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Seven Turning Points: Leading Through Pivotal Transitions in Organizational Life

Seven Turning Points: Leading Through Pivotal Transitions in Organizational Life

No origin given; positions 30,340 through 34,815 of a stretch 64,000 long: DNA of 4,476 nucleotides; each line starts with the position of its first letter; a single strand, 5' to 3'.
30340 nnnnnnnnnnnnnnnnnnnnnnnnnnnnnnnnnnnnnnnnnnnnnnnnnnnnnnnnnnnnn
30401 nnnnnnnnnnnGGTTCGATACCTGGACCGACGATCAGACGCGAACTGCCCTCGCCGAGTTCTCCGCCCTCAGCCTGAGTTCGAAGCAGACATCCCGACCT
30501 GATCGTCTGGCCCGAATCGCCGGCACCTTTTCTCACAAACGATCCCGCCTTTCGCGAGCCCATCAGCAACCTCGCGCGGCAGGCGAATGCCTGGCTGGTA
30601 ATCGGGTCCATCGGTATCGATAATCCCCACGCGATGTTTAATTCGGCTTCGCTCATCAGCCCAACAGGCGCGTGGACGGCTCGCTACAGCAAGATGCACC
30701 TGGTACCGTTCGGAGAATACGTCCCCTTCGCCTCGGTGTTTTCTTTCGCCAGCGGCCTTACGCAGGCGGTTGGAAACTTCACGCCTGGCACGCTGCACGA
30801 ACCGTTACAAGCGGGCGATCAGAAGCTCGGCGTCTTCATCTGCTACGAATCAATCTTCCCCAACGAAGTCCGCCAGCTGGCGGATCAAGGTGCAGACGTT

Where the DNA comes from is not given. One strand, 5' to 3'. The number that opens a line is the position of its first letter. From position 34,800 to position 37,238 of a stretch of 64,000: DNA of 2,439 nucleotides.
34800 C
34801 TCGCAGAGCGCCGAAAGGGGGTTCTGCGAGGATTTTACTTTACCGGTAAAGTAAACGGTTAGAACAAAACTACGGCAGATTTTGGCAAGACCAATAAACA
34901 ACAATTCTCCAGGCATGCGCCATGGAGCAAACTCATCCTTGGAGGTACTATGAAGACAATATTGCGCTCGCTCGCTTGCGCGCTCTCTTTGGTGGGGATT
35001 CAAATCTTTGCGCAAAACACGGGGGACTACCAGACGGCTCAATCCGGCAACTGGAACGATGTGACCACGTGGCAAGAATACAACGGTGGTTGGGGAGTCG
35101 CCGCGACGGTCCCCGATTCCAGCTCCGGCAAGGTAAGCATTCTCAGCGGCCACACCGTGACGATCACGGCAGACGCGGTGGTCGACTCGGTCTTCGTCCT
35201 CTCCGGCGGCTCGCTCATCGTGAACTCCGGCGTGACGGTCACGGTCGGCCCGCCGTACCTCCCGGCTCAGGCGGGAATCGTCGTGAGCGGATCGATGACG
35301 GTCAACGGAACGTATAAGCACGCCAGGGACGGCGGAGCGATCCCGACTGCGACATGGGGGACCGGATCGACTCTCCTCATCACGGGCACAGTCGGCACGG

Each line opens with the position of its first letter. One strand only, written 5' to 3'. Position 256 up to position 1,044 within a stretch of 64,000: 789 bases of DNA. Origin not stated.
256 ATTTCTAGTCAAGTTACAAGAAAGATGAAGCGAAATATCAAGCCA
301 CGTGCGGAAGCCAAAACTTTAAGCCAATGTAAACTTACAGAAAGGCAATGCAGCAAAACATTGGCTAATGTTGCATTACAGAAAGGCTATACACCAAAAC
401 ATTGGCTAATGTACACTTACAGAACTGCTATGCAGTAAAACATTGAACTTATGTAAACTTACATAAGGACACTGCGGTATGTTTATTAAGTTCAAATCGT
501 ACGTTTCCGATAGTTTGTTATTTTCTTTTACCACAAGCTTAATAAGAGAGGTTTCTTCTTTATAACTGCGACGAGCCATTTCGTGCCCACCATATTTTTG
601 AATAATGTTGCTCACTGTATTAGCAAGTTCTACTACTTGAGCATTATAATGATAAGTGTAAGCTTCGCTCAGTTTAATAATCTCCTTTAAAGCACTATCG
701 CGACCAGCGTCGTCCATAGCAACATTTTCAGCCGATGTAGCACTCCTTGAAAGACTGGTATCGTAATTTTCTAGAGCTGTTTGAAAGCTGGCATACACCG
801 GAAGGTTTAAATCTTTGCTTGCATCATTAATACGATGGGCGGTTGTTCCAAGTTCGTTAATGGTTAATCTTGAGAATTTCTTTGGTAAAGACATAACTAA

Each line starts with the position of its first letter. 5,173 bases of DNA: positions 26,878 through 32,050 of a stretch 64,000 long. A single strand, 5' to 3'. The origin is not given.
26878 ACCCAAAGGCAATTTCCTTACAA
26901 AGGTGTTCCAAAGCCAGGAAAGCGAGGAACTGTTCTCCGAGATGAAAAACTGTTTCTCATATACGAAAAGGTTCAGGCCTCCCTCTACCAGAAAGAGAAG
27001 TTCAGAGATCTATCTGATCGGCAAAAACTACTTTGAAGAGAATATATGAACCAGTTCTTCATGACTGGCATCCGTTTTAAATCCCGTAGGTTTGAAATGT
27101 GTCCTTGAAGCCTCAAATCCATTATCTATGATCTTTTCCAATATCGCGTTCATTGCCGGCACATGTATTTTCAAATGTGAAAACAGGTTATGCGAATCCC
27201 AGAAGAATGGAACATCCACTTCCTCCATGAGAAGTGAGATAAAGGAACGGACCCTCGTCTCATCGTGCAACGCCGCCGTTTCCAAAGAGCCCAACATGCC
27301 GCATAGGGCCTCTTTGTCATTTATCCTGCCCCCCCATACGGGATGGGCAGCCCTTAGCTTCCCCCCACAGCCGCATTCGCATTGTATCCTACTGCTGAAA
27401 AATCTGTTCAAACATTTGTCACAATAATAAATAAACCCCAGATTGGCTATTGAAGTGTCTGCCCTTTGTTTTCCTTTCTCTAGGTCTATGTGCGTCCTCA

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As nonprofit organizations mature and grow, their staffs and programs expand, their operations and dynamics become more complex, and the climate they operate in changes and presents new challenges. The leadership, structure, management, and operating norms that worked at one point no longer work. In fact, the management solutions for one phase often turn into the management problems of another. To remain strong and effective, nonprofit organizations cannot remain static. If they are to move to a new level of effectiveness, they must periodically adjust their leadership, management, structure, governance, and operating style to fit their changed circumstances. Author Susan Gross calls these adjustments "turning points." When an organizational structure that once worked begins to exhibit a host of problems, author Susan Gross says these tensions are the inevitable results of change and growth. These problems should not be addressed one by one as separate issues. Rather, these issues are often interconnected, compounding or reinforcing one another to form an interlocking system. Problems, then, can signal that your organization requires broad, systemic adjustment if it's to move to a greater level of impact and sustainability. The author's forty years of work with nonprofit organizations has shown that turning points are most likely to arise at seven predictable times in a group's life. Recognizing these turning points and taking action can ease the adjustments necessary as your organization pivots in a new direction. The seven turning points are: 1. When a loose, family style of operating leads to disorganization and a lack of professionalism or accountability. 2. When the management needs of an organization outstrip its executive director's management skills. 3. When a founding volunteer board hires its first executive director but finds it hard to delegate and adjust to a less involved role. 4. When opportunistic, unplanned growth results in an absence of focus and priorities and spreads an organization too thin. 5. When strong central direction becomes micromanagement, top-down control, and over-dependency on the leader. 6. When decentralization goes too far, splitting the organization into autonomous units that have little or no connection, coherence, or coordination. 7. When a longtime, cherished executive director must prepare to step down. Organizations never reach a point of perfect, permanent equilibrium. They can, however, periodically adjust to fit their changed circumstances if they are to move to new levels of staying power. This lively text includes charts, illustrations, and an engaging graphic design to help readers assess the state of their organizations and decide what changes to make.